Literature / Ten

Meg and her best friend Minnie are among ten Seattle teens invited to a weekend party on Henry Island. Everyone expects to have a good time away from civilization, with their booze, boys, and other luxuries.

Until people start dying.

Ten by Gretchen McNeil is a Young Adult mystery, which is a Spiritual Successor to And Then There Were None, but in modern day Seattle, and with teens. Although Meg is designated as the protagonist and it's initially unclear to the partygoers that there is a murderer killing them, everyone is guilty of something, and if the murderer doesn't get to them first, their problems will.

Not to confuse with the manga Ten or the film Ten.

This book provides examples of:

  • Anyone Can Die: Although Meg survives, Minnie doesn't.
  • Ax-Crazy: The killer proves to be clearly wrong in the head.
  • Battle Amongst the Flames: The climax occurs on a fiery boat.
  • Bittersweet Ending: Meg and T.J. survives together, and the killer's dead. On the other hand, ten people have died because of Tom, Meg had almost killed T.J., and the survivors are probably going to need lots of therapy.
  • Black Dude Dies First: The characters discuss more than once about how T.J. might die first because he's black. He doesn't die first. It becomes an inversion because he's one of the two surviving victims.
  • Closed Circle: Not only a storm happens to come, but the electricity and phone lines are cut off, the keys to the boat are stolen, and the ferry's not scheduled to arrive.
  • Dead Person Impersonation: Tom burned Ben to unrecognition just a day before the story starts so he could take his place and act as a Red Herring.
  • Disney Death: T.J. was just playing possum after Meg shoots him in the shoulder and comes back to help defeat Tom.
  • Disproportionate Retribution: As cruel as some of the victims were to Claire, none of their acts are malicious or intentional enough to justify death.
  • Driven to Suicide: In the backstory, Clare, a student at Meg's school, had recently committed suicide. She's the reason why everyone's getting killed off.
  • Extremely Short Timespan: The story starts in the afternoon, one full day passes, and everything ends at the second sunrise.
  • Faking the Dead: Tom pretends to be dead in order to move about freely.
  • Fiery Coverup: Tom burns Ben into an unidentifiable corpse in order to take his place.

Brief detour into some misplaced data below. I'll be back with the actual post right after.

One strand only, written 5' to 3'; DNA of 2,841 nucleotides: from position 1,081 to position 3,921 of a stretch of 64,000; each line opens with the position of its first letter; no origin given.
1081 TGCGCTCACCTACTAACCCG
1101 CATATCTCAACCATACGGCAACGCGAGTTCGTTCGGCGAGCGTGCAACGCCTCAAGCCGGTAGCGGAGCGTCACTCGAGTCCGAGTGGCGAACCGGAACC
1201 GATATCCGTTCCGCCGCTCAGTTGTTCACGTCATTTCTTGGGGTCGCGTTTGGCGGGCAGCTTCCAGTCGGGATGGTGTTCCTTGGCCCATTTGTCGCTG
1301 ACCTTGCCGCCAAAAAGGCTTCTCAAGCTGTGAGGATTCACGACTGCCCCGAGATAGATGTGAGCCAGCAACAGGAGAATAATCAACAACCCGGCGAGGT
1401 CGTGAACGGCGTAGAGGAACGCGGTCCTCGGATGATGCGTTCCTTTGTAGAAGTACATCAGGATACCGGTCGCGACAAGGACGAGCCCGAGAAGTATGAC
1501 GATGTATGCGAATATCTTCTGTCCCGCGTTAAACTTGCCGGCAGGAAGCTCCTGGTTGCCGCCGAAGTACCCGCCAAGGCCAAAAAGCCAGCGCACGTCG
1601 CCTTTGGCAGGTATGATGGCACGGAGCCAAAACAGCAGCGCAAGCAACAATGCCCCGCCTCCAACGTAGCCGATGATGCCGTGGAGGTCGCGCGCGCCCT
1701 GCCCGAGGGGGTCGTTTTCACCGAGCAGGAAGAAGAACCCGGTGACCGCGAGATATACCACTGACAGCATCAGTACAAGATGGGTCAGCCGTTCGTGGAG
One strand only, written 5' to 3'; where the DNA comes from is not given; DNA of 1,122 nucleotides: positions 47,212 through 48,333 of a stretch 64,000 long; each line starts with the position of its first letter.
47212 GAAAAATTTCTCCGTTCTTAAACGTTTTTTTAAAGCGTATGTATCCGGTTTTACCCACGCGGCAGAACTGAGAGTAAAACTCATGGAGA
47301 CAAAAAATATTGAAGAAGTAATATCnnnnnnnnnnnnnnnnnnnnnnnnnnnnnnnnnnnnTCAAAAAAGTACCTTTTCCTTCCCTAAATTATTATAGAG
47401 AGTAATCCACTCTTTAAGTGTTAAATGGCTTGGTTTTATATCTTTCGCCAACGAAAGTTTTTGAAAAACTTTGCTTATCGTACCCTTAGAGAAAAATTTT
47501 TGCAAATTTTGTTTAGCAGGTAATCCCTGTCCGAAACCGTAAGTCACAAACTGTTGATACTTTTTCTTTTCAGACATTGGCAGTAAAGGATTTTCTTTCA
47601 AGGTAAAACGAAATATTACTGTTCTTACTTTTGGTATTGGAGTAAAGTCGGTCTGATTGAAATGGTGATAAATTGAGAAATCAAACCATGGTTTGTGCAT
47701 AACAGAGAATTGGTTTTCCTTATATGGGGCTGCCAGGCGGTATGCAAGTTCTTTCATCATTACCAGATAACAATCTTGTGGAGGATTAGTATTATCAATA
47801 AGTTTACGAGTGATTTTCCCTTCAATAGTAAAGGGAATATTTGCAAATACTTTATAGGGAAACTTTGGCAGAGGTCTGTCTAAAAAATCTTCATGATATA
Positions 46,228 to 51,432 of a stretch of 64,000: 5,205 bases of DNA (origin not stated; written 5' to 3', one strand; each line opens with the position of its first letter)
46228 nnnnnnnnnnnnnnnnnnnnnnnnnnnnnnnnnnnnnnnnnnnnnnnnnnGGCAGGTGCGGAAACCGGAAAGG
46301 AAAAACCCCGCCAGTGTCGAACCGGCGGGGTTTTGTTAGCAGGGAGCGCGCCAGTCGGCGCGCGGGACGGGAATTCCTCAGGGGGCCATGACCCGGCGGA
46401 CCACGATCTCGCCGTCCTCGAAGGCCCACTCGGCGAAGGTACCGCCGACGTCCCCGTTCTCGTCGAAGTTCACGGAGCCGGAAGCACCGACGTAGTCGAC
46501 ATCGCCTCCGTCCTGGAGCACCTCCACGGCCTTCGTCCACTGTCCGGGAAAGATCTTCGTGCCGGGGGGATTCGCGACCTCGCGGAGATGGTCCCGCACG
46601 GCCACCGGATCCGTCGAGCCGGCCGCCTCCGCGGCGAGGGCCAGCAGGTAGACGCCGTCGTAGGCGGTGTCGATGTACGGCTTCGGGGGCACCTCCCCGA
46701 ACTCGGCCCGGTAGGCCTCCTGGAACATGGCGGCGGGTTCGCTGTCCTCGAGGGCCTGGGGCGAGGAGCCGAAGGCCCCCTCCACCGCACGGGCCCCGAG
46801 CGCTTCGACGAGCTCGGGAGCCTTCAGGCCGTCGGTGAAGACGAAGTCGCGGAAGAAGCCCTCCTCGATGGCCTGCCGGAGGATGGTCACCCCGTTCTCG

• Final Girl: Meg, the protagonist, is one of two surviving victims at the end of the ordeal.
  • For the Evulz: Although Tom claims that he is delivering vigilante justice, his Guilt by Association reasoning with Meg, and the "collateral damage" with the elderly couple suggest that he's psycho.
  • Hoist by His Own Petard: In the end, Tom gets caught in the fiery boat that he meant to put Meg in.
  • Karmic Death: The murderer kills everyone off based on events that led to Claire's sucicide. For example, Lori, the girl that "stole" a singing role from, gets her vocal cords crushed by a noose. In the end though, the killer discards the poetic kills for some thrills for himself.
  • Love Triangle: T.J. and Meg would be a couple, except Minnie's irrational crush on him makes everything complicated between all three of them.
  • Misplaced Retribution: Meg didn't even do the offense Tom thought she did, therefore being the only "innocent" victim. Doesn't stop him pulling the Guilt by Association card.
  • Murder-Suicide: The killer tries to get T.J, Meg, and Minnie to kill each other while thinking the others are the true murderer. It doesn't work.
  • One-Word Title: Also a Title by Number
  • Only the Leads Get a Happy Ending: Although Minnie dies, Meg (the protagonist) and T.J. (the love interest) survives.
  • Poetic Serial Killer: See Karmic Death.
  • Posthumous Character: Played with. The characters theorize that Claire might be extracting her revenge. It turns out that she's dead all along.
  • Ten Little Murder Victims: Throughout the book, the characters go from thinking the first deaths were accidents, to thinking someone else is in the house, to thinking one of them is the killer. The killer took the place of one of the victims.
  • Those Two Guys: Nathan and Kenny stay together more often than Meg and Minnie. The former duo died around the same time in the same area.
  • Title by Number: Also a One-Word Title.
  • Vigilante Man: The killer is offing everyone to avenge Claire's suicide.
  • We Hardly Knew Ye: Lori is the first to go.